The benefit or loss of such a trade accruing to the government, until it comes to take root in the nation. Temple's Miscellanies. AccuBA'tion. n. . [from accubo, to lie down to, I.at.] The ancient posture of leaning at meals. It will appear that acculation, or lying down at meals, was a gesture used by very many nations. Brown's Pilgar Errourr. Ta Accu'Ms. v. a. [accumbo, Lat.] To lie at the table, according to the ancient
manner. Dict. Accu” aest. adj. [accumbens, Lat.] Leaning.
The Roman recumbent, or, more properly, **tent posture in eating, was introduced after the first Punic war. Arbuthnot on Coins. To ACCUMULATE. v. a. from accumulo, Lat., To heap one thing upon another; to pile up; to heap together. It is used either literally, as, to accumulate money; or figuratively, as, to accumulate merit or wickedness. If thou dost slander her, and torture me, ever pray more; abandom all remorse; On horrors head horrors accumulate; For nothing canst thou to damnation add. Shais. Crusht by imaginary treasons weight, Which too much merit did accumulate. Sir jobn Denham, Accumulatio N. n.s.[from accumulate.] 1. The act of accumulating. One of my place in Syria, his lieutenant, for quick accumulation of renown, Which he atchiev'd by th’ minute, lost his favour. Sbakıpeare's Antony and ..". Some, perhaps, might otherwise wonder at such an accumulation of benefits, like a kind of embroidering or listing of one favour upon another. Wotion. 4. The state of being accumulated. By the regular returns of it in some people, and their freedom from it after the morbid matter is exhausted, it looks as there were regular strumulation, and gatherings of it, as of other humours in the body. Arbuthnot on Diet. Accu au la riv adj. [from accumulate.] 1. That does accumulate. 2. That is accumulated. If the injury meet not with meekness, it then acquires another accumulative guilt, and stands answerable not only for its own positive ill, but for all the accidental which it causes in the sufferer. Government of the Tongue: A cux" soror. n.s.. [from accumulate.] He that accumulates; a gatherer or heap, r together. Jujuries may fall upon o: yman, yet; without revenge, there would be no broils and quarrels, the great accumulators and multipliers of injuries. Decay of Piety. Acci's acy. n. 4. [accuratio, Lat..] Exactness; nicety. is perfect artifice and accuracy might have been omitted, and yet they have made shift to roove. JMøre. - of imagination is seen in the invention, fertility in the fancy, and the accuracy in - Dryden.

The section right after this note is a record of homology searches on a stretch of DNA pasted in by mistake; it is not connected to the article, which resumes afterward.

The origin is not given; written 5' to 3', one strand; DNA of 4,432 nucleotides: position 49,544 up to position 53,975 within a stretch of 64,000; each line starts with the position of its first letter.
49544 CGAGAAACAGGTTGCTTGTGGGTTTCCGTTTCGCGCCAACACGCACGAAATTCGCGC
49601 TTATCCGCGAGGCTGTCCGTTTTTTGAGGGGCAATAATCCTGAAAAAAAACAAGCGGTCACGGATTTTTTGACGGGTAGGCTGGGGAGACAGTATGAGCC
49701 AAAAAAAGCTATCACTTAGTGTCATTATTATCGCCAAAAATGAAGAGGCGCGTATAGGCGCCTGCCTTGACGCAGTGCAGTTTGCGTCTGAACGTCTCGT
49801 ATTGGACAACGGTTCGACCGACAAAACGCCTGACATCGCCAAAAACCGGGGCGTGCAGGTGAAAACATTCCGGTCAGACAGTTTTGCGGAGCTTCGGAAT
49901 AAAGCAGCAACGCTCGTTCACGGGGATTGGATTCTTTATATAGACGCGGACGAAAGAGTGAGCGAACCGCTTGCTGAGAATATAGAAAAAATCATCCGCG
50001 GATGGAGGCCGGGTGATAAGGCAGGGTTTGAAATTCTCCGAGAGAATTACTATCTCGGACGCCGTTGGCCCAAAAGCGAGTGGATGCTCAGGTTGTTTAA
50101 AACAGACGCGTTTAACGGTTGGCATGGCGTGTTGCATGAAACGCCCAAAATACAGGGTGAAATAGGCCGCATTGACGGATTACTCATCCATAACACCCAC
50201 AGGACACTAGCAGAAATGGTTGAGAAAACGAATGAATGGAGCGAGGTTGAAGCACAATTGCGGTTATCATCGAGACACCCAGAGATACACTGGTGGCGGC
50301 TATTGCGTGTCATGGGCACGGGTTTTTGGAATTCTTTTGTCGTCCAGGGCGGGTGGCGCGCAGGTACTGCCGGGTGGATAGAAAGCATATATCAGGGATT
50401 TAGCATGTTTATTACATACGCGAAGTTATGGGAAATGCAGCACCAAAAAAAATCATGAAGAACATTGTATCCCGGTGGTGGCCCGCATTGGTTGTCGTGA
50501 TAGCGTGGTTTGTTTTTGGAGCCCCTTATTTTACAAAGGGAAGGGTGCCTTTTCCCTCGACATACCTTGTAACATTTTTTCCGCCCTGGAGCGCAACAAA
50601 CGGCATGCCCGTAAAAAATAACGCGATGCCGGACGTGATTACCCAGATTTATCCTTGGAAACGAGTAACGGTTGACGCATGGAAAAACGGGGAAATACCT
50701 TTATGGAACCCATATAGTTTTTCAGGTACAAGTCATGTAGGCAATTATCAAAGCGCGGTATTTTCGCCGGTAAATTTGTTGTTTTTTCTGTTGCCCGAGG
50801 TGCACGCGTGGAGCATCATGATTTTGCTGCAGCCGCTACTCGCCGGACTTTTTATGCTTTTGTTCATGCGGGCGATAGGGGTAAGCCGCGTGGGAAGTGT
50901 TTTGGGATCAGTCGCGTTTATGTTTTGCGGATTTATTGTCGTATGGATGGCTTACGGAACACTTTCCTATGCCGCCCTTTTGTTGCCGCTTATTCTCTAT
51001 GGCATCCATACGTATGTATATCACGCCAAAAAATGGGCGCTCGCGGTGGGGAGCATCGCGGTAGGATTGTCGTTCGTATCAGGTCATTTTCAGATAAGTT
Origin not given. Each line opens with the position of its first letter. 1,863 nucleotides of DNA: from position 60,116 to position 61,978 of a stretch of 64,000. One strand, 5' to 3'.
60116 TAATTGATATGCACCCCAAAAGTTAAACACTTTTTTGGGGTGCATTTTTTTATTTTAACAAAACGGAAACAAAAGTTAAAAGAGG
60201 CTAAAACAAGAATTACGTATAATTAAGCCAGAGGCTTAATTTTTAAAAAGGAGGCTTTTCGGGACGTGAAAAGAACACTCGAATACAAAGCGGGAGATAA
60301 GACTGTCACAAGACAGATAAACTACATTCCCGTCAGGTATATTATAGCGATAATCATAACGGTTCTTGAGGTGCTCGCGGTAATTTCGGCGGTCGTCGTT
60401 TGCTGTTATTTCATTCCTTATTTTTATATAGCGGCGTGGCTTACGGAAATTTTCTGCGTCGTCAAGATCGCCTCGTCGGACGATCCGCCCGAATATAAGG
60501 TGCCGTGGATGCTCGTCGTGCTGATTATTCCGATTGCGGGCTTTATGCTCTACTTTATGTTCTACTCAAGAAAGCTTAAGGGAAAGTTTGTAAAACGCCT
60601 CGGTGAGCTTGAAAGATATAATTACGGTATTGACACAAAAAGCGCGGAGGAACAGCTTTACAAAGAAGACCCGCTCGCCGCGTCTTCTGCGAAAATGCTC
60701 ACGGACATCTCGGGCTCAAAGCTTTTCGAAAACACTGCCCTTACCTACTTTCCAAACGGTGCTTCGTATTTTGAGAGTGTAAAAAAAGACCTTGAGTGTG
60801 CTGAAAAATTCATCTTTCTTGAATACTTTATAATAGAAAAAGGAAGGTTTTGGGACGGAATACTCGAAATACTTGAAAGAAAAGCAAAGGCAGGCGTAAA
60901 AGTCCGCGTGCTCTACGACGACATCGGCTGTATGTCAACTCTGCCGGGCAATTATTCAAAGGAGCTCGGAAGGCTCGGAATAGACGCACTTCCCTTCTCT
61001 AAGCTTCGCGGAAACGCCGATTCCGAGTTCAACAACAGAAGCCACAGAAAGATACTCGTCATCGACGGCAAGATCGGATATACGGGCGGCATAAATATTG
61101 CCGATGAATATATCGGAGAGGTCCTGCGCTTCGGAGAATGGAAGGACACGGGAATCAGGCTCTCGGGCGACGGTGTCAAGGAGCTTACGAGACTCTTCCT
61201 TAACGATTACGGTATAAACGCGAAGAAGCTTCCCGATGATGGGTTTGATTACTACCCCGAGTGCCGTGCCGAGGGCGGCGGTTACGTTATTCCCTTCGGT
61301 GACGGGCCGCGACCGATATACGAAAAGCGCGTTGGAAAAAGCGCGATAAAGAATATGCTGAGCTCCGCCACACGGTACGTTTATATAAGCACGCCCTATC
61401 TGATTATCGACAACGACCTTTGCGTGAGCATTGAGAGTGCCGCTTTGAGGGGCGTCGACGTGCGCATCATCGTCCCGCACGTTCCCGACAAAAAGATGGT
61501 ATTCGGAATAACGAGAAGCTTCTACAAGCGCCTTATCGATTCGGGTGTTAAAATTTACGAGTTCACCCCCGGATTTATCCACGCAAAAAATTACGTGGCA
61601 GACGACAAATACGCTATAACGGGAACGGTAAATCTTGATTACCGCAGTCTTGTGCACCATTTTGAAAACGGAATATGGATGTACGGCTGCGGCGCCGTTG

the expression. - - The map who hath the stupid ignorance, or